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During the time immediately after an assault, you may feel lost, isolated, and unsure of what to do. You may not be aware of any available local resources, and reaching out to find help may feel overwhelming.
The good news is that there are plenty of resources, programs, and facilities available to help you through this time, and they’re just a phone call away. Taking that initiative to ask for help requires strength, but it’s also the first step in recovering from this trauma.
Assault occurs in many different forms, and in some cases, you may be unsure if what you’ve experienced qualifies as assault. Under the broadest definition, assault is a violent attack or “a threat or an attempt to inflict physical contact or bodily harm on a person.”
You can experience assault in many different settings, including in the workplace. Workplace violence and assault is a widespread issue, though it is especially prevalent in key fields like nursing and social work. It costs an estimated $4.3 billion in staff turnover, workers’ compensation claims, and other expenses every year.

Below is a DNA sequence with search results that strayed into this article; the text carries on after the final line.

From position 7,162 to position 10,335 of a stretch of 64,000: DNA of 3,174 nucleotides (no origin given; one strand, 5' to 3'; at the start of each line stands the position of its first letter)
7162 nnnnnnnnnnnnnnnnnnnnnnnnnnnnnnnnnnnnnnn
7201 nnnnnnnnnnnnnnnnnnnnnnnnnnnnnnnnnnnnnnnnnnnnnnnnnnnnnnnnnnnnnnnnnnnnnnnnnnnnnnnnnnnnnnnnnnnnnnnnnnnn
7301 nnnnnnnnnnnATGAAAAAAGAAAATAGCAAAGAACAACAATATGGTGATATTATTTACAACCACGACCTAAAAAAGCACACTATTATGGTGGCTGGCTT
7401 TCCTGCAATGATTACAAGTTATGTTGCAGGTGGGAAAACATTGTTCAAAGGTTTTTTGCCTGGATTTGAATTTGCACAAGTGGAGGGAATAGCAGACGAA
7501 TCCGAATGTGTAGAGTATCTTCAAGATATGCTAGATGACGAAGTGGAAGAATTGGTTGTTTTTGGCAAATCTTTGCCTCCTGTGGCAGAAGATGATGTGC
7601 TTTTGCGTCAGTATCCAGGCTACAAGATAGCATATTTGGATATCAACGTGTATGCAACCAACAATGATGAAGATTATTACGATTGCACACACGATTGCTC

Workplace violence can take on many forms, including bullying from a supervisor, assault from a customer, and even violence between co-workers. It can lead to a lack of employee trust and victims may fear repercussions from supervisors or their employers if they speak out.
If you experience workplace violence, it’s important to report it to your human resources department. You may also want to have a consultation with a lawyer to learn about your rights, especially if you’re worried about a supervisor or co-worker retaliating against you for reporting the issue.
Victims of sexual assault are also often hesitant to report the attack or to reach out for help. Many victims are unsure if what’s taken place is actually considered an assault. If you have questions about whether you were assaulted or raped, understanding consent can help. Even if you’ve given consent, you can change your mind and reverse that decision at any time. To give consent, you need to be conscious and of legal age. You cannot be coerced into “agreeing” to have sex, as this behavior displays a clear lack of enthusiastic consent.